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    Middle East
     Mar 18, 2009
Iraq beefs up pipeline security
By Fadhil Ali

With the recent reduction in political violence, the Iraqi government is looking to make greater use of the nation's formidable oil wealth, a frequent target of Iraq's varied insurgent groups.

Iraq and the coalition have set out a new strategy aimed at protecting the oil industry, including the 7,500-kilometer network of pipelines that cross all over the country. A force of 17,000 military personnel supported by helicopters and advanced communications equipment is responsible for securing the oil sector. General Hameed Abdullah, commander of the force, said that by 2012 his men will be able to handle the security of Iraq's

 

oil infrastructure and stop the existing smuggling and sabotage.

Last year, Iraqi Minister of Oil Hussain al-Shahristani indicated that the monthly average of attacks on the oil sector had dropped significantly, from 30 in 2007 to only four in 2008. Al-Shahristani attributed the drop in sabotage to the participation in security operations of Sunni tribal fighters of the Sahwa (Awakening) councils.

History and background
The Iraqi economy has always been dependent on oil revenues. None of the governments in Iraq's modern history have worked to change that situation despite the oil sector's vulnerability. Conflicts with Iran and the United States have caused significant damage to the oil industry since 1980.

After the US-led invasion of 2003, Iraqi oil installations became attractive targets for different insurgent and armed groups. More than 500 attacks took place between 2003 and 2008. The country lost US$12 billion and reconstruction efforts stumbled.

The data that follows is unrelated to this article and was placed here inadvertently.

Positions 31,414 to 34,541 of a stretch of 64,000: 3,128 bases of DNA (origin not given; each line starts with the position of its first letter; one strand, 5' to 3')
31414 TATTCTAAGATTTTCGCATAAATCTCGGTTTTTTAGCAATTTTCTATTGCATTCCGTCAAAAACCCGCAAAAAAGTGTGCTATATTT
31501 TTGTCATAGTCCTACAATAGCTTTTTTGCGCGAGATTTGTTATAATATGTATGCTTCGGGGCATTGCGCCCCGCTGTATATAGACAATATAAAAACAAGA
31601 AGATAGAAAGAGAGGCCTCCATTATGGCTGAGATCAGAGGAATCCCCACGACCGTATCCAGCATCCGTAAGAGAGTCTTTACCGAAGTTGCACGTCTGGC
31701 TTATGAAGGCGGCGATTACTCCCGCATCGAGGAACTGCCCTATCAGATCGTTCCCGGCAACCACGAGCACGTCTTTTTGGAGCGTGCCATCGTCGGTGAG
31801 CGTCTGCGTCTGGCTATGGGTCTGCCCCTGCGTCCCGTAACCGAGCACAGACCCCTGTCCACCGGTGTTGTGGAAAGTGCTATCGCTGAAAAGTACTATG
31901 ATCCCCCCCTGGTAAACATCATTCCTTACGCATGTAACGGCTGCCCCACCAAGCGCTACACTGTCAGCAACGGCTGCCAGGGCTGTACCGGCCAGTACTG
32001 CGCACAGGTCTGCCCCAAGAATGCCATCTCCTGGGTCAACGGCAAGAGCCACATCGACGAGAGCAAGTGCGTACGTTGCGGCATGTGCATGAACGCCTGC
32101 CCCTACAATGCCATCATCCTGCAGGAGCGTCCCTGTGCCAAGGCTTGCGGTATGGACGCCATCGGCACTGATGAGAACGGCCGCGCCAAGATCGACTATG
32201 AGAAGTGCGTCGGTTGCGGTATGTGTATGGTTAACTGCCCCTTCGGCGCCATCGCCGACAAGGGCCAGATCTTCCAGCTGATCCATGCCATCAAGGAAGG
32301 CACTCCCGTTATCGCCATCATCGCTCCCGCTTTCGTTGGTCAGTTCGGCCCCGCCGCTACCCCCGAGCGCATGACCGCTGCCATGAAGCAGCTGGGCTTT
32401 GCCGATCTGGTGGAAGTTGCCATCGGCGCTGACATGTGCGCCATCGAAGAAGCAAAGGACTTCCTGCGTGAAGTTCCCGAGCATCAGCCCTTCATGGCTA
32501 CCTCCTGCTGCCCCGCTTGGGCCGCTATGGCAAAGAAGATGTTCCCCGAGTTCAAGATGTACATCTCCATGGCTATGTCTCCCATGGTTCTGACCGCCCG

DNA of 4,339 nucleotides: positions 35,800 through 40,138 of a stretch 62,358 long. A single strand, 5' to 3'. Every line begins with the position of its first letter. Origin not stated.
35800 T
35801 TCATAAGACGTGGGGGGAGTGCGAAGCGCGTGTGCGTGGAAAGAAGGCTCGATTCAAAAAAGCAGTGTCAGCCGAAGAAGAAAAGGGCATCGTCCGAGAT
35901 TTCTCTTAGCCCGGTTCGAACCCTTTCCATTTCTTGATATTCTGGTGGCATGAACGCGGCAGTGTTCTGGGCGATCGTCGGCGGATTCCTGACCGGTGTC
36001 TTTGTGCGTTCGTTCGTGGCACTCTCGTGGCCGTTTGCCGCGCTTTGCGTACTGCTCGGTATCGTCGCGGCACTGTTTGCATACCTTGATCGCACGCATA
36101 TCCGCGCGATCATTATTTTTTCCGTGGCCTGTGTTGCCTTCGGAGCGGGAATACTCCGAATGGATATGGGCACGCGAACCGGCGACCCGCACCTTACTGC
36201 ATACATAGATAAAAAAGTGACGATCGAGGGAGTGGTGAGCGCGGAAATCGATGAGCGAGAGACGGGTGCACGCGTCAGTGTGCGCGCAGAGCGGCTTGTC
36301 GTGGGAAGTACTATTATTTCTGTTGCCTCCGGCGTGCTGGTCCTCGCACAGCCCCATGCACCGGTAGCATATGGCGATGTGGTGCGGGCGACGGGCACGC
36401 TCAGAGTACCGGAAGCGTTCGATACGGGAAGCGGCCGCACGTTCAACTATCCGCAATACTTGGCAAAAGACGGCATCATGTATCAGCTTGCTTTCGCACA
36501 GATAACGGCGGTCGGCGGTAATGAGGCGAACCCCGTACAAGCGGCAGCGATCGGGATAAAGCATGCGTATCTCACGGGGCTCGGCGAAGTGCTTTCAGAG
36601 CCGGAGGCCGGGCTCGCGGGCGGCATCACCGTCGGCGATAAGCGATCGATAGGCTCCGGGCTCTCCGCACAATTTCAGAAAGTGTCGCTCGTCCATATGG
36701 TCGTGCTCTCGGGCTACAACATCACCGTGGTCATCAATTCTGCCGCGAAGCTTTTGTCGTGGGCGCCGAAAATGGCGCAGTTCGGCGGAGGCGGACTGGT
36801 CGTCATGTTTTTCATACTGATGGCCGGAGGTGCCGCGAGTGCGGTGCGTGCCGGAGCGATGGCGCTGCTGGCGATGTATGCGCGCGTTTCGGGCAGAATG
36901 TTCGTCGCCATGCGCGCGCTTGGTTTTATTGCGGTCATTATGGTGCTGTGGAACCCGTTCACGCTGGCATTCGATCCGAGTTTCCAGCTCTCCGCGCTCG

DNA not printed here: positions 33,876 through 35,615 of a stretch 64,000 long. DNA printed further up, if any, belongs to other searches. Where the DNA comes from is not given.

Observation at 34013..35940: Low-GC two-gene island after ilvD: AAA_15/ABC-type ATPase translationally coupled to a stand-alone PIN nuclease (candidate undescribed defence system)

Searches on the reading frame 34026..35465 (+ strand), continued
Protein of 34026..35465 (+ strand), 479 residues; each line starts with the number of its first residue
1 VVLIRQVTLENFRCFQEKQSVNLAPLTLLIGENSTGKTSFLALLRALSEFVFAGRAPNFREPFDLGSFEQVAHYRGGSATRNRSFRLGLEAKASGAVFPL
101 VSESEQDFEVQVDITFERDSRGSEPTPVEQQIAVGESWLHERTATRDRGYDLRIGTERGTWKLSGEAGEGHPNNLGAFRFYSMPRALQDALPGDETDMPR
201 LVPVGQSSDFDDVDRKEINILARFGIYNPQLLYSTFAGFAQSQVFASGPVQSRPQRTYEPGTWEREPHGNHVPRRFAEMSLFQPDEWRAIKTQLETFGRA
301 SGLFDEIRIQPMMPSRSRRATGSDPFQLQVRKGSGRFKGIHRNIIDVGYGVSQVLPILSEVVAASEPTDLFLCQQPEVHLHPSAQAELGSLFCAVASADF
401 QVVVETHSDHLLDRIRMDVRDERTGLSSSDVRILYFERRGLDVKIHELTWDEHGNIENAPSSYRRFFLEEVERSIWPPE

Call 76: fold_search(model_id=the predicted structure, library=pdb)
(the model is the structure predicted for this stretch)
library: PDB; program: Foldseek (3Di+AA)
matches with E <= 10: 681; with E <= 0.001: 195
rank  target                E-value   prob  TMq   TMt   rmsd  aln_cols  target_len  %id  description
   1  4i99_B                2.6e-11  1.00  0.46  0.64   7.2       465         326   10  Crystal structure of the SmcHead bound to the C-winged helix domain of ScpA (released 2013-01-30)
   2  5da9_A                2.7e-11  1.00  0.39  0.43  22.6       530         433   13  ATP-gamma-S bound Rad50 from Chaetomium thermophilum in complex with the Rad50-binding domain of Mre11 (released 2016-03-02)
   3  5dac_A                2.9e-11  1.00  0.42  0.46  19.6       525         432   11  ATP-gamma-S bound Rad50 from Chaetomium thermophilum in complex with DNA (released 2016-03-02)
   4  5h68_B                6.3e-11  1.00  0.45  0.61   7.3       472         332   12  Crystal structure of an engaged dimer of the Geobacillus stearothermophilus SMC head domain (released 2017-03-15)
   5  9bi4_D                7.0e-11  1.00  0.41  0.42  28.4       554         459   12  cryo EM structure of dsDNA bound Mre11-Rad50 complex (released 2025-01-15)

The armed threat on the oil sector can be explained by recognizing the acts and ideologies of the following five categories of insurgents:

Al-Qaeda and affiliate groups
Targeting oil is a major element of al-Qaeda's global strategy. In 2004, Osama bin Laden called for an intensification of attacks on the energy infrastructure in Iraq and the Gulf:

"Exhausting America in Iraq today economically and morally is a golden opportunity. Do not miss that opportunity. One of the biggest reasons behind our enemies' domination over our countries is to steal our oil. Do the best that you can to stop the biggest robbery in history. The oil price should be at least 100 dollars a barrel. Work hard and concentrate your operations on oil, especially in Iraq and the Gulf … I urge you to strike the support lines and the oil lines, plant the double mines that kill and leave no wounded and assassinate the companies' owners, who supply the enemy with what it needs, whether in Riyadh, Kuwait, Jordan, Turkey and elsewhere".

Al-Qaeda affiliate groups played an effective role in targeting the oil industry in post-invasion Iraq. Most of the attacks occurred in the Sunni areas where the Salafi-Jihadis were active.

Despite the retreat of the Salafi-jihadi groups in Iraq, it is expected that the oil sector will always be an attractive target for them. An article by a Salafist writer using the name Abu Musa'ab al-Najdi was posted in many Salafi forums, hailing the mujahideen's success in preventing the Americans from controlling Iraq's oil. Al-Najdi described the prospects for the near future: "I expect that al-Qaeda's operations will concentrate on the oil targets in Kuwait, Venezuela and the so-called Saudi Arabia in addition to the possibility of targeting Wall Street in one way or another. Al-Qaeda will continue, but with more concentration and specific accuracy, in preventing the American thieves from taking advantage of Iraqi oil, especially with the possibility of a withdrawal of part of the American forces.”